Federal courts delivered welcome opinions last week that protect the rights and dignity of transgender students in two cases – and Americans United has been involved in both.
Two days after a federal court ruled that a Virginia high school had violated the civil rights of transgender teenager Gavin Grimm by refusing to let him use boys restrooms, a federal appeals court affirmed a Pennsylvania school district’s right to implement a policy that allows transgender students to use bathrooms and locker rooms that are consistent with their gender identity.
Not only did the 3rd U.S. Circuit Court of Appeals rule in favor of Boyertown Area School District’s policy, but the court issued a rare decision from the bench less than an hour after oral argument had ended. Judge Theodore McKee said he and the other two judges on the panel ruled so quickly because they knew it was an important issue for Boyertown students, many of whom would be graduating within a few days.
“This case obviously has a great deal of interest not just to the community but to the kids at the school,” said McKee, according to The Philadelphia Inquirer.
In adopting the policy in 2016, Boyertown intended not only to create a safer, more inclusive environment for transgender students, but also to improve the school environment for all students.
Transgender children more frequently face discrimination and harassment than their peers. As AU has noted in court cases and in opposition to legislation proposing anti-transgender bathroom bans, this bias often is rooted in religious beliefs about gender identity and sexual orientation.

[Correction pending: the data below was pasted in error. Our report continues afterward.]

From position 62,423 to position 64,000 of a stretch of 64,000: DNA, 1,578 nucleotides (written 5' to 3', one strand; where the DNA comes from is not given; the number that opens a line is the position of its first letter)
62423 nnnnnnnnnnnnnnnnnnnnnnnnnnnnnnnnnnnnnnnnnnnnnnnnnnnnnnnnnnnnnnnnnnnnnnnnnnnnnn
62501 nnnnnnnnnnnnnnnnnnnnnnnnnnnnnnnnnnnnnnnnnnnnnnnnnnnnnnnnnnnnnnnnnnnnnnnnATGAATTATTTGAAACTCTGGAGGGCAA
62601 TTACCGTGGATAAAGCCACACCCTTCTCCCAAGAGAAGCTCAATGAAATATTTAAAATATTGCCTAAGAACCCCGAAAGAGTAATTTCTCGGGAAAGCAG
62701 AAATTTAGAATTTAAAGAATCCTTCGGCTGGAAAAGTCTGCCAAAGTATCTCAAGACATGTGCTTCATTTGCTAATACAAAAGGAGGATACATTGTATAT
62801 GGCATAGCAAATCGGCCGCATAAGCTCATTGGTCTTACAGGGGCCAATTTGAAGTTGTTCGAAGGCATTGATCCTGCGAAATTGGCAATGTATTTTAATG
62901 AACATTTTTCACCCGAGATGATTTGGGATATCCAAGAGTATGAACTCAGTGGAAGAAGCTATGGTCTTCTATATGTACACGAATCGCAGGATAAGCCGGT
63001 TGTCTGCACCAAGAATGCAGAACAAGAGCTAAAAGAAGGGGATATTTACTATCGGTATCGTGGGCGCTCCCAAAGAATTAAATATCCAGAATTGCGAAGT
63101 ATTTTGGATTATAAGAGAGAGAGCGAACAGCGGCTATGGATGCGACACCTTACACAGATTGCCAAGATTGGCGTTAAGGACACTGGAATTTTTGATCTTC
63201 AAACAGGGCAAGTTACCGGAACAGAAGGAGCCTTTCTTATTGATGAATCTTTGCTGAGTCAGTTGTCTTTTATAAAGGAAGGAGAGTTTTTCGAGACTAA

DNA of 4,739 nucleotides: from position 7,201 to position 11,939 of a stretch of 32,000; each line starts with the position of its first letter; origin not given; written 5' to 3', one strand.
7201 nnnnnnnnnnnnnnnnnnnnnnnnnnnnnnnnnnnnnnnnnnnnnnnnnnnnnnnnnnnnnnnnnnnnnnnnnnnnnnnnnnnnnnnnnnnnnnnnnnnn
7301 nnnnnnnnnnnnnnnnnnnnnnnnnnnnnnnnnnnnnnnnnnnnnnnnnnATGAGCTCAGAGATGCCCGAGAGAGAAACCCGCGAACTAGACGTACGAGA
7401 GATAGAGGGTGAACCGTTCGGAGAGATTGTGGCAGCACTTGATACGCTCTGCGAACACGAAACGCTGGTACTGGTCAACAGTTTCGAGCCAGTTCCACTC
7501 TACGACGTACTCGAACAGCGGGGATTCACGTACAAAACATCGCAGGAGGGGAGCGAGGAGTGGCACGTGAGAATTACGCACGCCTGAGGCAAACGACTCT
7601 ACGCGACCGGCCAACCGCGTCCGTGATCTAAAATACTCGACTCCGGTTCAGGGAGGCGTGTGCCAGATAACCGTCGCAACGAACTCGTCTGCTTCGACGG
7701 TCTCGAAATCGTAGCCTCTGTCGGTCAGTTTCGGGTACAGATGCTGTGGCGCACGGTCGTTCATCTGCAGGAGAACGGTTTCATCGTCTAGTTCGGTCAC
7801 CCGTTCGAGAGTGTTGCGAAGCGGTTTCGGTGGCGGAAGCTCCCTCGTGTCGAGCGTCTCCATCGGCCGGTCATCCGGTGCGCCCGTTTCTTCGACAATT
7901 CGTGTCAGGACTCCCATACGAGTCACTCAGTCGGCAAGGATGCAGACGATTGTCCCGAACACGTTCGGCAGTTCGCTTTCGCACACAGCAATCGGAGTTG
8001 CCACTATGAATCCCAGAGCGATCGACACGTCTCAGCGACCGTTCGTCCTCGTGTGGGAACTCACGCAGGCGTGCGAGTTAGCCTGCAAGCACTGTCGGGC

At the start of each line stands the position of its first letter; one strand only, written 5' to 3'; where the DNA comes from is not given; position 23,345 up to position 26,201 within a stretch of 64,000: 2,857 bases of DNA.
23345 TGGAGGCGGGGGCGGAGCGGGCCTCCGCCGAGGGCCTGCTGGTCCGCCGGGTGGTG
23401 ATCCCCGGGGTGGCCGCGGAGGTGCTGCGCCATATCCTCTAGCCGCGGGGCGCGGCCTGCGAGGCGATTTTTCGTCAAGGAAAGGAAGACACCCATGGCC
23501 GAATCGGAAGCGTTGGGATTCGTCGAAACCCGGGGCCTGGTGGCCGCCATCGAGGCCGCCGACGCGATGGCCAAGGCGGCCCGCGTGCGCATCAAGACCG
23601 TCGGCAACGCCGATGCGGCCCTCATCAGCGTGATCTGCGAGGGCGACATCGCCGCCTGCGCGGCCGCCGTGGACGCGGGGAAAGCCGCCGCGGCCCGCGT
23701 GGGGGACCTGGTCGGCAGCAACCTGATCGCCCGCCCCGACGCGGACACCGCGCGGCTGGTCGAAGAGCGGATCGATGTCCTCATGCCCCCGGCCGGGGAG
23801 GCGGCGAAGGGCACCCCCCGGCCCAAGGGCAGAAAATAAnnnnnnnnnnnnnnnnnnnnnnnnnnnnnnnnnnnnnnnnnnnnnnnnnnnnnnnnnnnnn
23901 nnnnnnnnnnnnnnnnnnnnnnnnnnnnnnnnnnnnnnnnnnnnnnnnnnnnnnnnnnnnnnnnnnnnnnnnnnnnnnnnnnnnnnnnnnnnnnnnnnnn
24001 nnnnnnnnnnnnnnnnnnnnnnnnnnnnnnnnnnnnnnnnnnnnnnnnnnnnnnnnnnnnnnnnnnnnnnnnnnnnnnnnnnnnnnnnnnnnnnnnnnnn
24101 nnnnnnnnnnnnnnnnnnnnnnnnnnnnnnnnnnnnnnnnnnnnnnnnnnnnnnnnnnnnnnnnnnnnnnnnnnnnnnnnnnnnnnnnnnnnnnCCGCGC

Everyone has the right to believe, or not, as they see fit, but no one has the right to use his or her beliefs as a reason to discriminate against others. And religious beliefs cannot dictate how government enforces the law, especially when those beliefs would result in harm to others.
That’s what Americans United and our allies explained when we filed a friend-of-the-court brief in the Boyertown case, and in the two briefs we filed in Grimm’s case.
The lawsuit against Boyertown, Doe v. Boyertown Area School District, was brought by the Religious Right legal group Alliance Defending Freedom on behalf of four students and a few of their parents who want to segregate transgender students from their peers. ADF alleged the student plaintiffs’ privacy was violated by allowing transgender students to use the same facilities as them.
Not only did the judges find that they had not proven their privacy was violated by Boyertown’s policy, but Judge McKee pushed back against the ADF-allied attorney’s request for a “return to the status quo.”
“You could have come in here during Brown v. Board of Education and said, ‘Let’s go back to the status quo,’” said McKee, who is African American. He was referencing the landmark Supreme Court decision that struck down racial segregation in public schools. “These types of cases wouldn’t happen if the answer was always, ‘Go back to the status quo.’
“The high school obviously thought there were some real problems that needed addressing,” McKee added.
We’re glad the courts are protecting the rights of transgender students, and we hope more school districts implement policies that address students’ needs. It is unfair to deny the humanity of transgender students and prevent them from using appropriate facilities – which in turn prevents them from being equal citizens in their own schools and communities.
Americans United will continue to fight against attempts to use religion to influence policy, especially in ways that would harm others. You can learn more about our work through our Protect Thy Neighbor campaign.